Formerly known as the New Hebrides, Vanuatu is an independent island chain/ country located 3 hrs NE of Au and 3 hours north of NZ, fairly close to Tahiti, and was going to be our first stop in the Pacific islands. Our flight with Air Vanuatu from Melbourne with a stopover in Sydney arrived on time mid November, and were welcomed by a polynesian music group that played traditional folk music that immediately made us feel we were in the Pacific, where distant cultures remain strong and embelish any traveller that arrives there.
It was not raining right then, but had obviously done so very recently and were unfortunately rewarded with the unwanted answer to the obvious question: will it rain all of this week? Upon hearing “the probably yes” Liza and I loooked at each other and then rolled our eyes. Still, all was not lost, as storms in the Pacific are known to appear usually in the afternoons, very much like in any tropical climate, unless it was the rainy season, which had not started yet. Supposedly.
Our pre-aranged van picked us up after we filed the complaint for Liza’s broken suitcase, and were soon at the dock where the small boat would take us to our hotel: the Hideaway Resort (40$ p/p, dorm room), built on a small island 20 minutes away from port Villa (Vanuatu’s capital city) and with a well known coral reef around it. We were looking forward to days of swimming, snorkelling and sailing, plus hopefully having the chance to learn about the local culture and visit other places or even islands. We had booked 2 beds in one of the dorm rooms, but fortunately it was all for us.
Once we settled in we decided to check what dining options we would have, and most important learn about the costs involved because it is well known that life in all island of the Pacific is very expensive. And this would be our first shock, as Vanuatu turned out to be extremely so. Thus, we made our way to the supermarket and purchased just enough food to function on survival mode (bread, tuna and fruit), as we still had a few months of travelling ahead and our budget was beginning to feel the pressure of unexpected expenses, namely Japan and the flight to Vietnam.
Port Villa is an uninteresting capital city that does not offer anything to the tourist, except perhaps the only cafe at the waterfront which enjoys beautiful sunsets and has fun activities (movie shows) going on plus free internet (good stuff in a country that usually charges around 6 USD per hour of use).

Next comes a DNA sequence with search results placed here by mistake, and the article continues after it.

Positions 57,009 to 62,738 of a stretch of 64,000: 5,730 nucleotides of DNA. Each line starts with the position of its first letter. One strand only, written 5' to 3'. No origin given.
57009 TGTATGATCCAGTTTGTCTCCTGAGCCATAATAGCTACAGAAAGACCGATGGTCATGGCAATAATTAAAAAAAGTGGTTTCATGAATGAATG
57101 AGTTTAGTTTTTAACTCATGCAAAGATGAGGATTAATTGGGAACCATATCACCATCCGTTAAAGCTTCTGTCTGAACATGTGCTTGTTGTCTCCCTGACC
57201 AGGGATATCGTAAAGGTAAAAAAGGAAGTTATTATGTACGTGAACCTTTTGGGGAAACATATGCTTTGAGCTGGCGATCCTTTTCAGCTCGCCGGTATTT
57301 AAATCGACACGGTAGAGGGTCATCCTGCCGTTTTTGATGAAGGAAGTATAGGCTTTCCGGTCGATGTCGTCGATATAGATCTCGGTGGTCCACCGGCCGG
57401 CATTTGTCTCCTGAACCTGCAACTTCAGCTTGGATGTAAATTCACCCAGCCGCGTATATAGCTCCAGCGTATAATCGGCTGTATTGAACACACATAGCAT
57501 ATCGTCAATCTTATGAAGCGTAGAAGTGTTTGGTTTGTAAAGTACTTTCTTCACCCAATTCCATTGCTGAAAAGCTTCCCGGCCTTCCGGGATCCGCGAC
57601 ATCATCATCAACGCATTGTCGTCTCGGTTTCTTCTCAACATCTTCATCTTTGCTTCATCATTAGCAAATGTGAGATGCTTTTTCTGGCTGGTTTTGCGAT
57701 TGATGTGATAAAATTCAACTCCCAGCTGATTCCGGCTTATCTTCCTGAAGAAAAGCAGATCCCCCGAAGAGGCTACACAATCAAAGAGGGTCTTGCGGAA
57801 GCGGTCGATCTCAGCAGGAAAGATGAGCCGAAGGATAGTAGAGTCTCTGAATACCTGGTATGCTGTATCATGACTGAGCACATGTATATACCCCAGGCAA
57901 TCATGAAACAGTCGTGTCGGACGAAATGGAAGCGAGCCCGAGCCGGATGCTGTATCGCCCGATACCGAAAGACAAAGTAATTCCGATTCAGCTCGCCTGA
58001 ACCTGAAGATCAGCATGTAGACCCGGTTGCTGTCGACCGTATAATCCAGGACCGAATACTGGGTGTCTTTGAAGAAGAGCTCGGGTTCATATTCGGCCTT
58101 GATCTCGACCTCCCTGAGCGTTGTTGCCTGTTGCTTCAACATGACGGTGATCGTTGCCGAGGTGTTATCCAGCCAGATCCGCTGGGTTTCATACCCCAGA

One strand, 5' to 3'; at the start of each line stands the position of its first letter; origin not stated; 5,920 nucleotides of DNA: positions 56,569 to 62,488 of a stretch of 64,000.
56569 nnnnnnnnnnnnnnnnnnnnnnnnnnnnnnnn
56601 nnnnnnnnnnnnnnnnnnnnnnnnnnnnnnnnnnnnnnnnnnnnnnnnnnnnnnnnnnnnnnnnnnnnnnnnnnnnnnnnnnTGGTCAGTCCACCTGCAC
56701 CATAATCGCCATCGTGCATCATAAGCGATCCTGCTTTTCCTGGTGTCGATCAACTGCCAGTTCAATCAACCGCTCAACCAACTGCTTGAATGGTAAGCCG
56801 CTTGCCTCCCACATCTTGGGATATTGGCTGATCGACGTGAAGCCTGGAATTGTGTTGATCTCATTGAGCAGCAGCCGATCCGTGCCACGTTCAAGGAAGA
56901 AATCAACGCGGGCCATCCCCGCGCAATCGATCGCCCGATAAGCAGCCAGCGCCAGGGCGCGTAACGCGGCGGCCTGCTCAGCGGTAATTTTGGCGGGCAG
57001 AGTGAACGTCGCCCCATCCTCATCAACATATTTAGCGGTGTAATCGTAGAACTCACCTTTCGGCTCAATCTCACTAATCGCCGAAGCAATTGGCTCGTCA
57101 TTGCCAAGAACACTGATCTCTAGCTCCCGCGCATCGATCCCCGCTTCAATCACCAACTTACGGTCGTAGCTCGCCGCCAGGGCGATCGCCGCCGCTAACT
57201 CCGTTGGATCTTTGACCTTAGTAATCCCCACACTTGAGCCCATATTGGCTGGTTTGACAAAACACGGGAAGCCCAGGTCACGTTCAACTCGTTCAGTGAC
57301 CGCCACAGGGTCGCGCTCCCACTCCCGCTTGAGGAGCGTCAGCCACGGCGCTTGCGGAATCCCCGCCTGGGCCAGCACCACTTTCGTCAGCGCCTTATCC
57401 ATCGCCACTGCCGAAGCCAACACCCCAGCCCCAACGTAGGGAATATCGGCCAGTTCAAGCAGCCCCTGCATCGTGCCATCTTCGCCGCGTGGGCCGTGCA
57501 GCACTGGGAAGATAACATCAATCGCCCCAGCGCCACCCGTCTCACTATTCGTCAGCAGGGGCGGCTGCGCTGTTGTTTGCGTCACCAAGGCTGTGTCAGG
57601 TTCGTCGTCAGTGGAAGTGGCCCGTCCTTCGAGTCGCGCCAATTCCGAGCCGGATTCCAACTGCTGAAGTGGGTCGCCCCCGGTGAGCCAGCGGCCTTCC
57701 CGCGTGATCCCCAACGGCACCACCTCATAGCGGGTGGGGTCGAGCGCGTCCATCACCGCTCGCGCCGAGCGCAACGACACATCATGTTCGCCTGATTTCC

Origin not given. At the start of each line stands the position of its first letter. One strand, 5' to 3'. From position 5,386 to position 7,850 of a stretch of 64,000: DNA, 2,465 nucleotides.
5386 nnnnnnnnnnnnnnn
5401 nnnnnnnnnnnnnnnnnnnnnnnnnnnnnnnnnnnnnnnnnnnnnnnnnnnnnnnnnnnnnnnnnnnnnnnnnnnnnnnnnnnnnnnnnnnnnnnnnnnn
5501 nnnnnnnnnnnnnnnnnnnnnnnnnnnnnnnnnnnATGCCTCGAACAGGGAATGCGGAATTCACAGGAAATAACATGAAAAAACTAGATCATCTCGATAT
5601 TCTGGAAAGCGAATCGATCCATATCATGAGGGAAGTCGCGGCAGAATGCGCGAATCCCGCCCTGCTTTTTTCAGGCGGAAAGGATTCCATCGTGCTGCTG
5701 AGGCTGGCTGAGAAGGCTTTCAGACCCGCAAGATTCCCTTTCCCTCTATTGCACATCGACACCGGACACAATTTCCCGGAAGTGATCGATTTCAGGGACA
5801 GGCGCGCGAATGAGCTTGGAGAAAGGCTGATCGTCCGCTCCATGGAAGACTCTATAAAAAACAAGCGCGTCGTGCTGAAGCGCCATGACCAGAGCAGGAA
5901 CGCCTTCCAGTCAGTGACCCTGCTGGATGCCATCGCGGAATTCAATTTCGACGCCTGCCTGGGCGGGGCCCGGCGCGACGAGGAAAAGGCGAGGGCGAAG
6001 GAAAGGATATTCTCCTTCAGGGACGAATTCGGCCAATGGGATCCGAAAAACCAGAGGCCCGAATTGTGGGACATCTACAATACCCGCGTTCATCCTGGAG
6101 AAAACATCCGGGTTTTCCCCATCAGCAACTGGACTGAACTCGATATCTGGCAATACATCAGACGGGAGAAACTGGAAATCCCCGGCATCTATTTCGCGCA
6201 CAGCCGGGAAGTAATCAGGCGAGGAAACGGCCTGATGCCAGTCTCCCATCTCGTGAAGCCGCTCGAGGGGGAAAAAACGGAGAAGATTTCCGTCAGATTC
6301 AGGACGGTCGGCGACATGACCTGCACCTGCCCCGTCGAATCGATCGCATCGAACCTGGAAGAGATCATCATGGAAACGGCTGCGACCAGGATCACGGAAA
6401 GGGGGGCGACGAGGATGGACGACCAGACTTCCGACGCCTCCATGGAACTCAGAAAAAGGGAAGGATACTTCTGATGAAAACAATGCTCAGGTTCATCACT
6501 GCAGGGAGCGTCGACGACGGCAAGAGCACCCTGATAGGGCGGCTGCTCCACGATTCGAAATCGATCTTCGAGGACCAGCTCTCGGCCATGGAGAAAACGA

We spent the first three days chilling out at the resort, snorkelling whenever we felt like it and reading books on the beach when it was not raining, which unfortunately did not happen as often as we would have wanted.
We also checked on Efate island (the island where the capital city is, and thus where we were) tours to be made, but at almost 100 dollars for a 4 hour tour that did not cover anything really interesting we decided to hold back. Next option was to check out how expensive it would be to reach Tana island, the only island in the country and probably in the Pacific where a single tribe still maintains its traditional lifestyle, barely wearing any clothes and without electricity. However, at almost 400 USD per person for a 2 day tour (yes, two days, as the few operators that have it fly you there in one day, take you to the volcano, spend the night, take you to the village the following and fly you back) we again had to discard the idea.
Seeing that Vanuatu was proving to be a tad to expensive for us and that we were going to leave the country without having seen anything oustanding or peculiar, we chose to visit the nearby waterfalls. At 13 USD/ person they were not cheap either, but certainly had a charming beauty to them and were a nice background for some good pictures.
So, what is there to do in Vanuatu? It depends. if you are on a tight budget like us certainly not much. Any activity that you want to do will cost you at least 60 to 70 USD and it might not be that interesting. However I really think that visiting Tana island and its primitive village is a must before it disappears, so if you have a chance and the money go for it. Snorkelling at Hideaway Resort is quite good but not the best, although feeding the fish can be a lot of fun, and I cannot deny that there is a subtle charm in sleeping in your own island somewhere in the Pacific. My verdict? If you have the money head to Vanuatu only if you are going to visit Tana island as well. Otherwise there are other islands in the Pacific that are less expensive ( or can be) and offer much more. Like Moorea in French Polynesia, for example. Yes, that’s Tahiti for most of us. And no, it does not have to be as expensive as it is famed to be.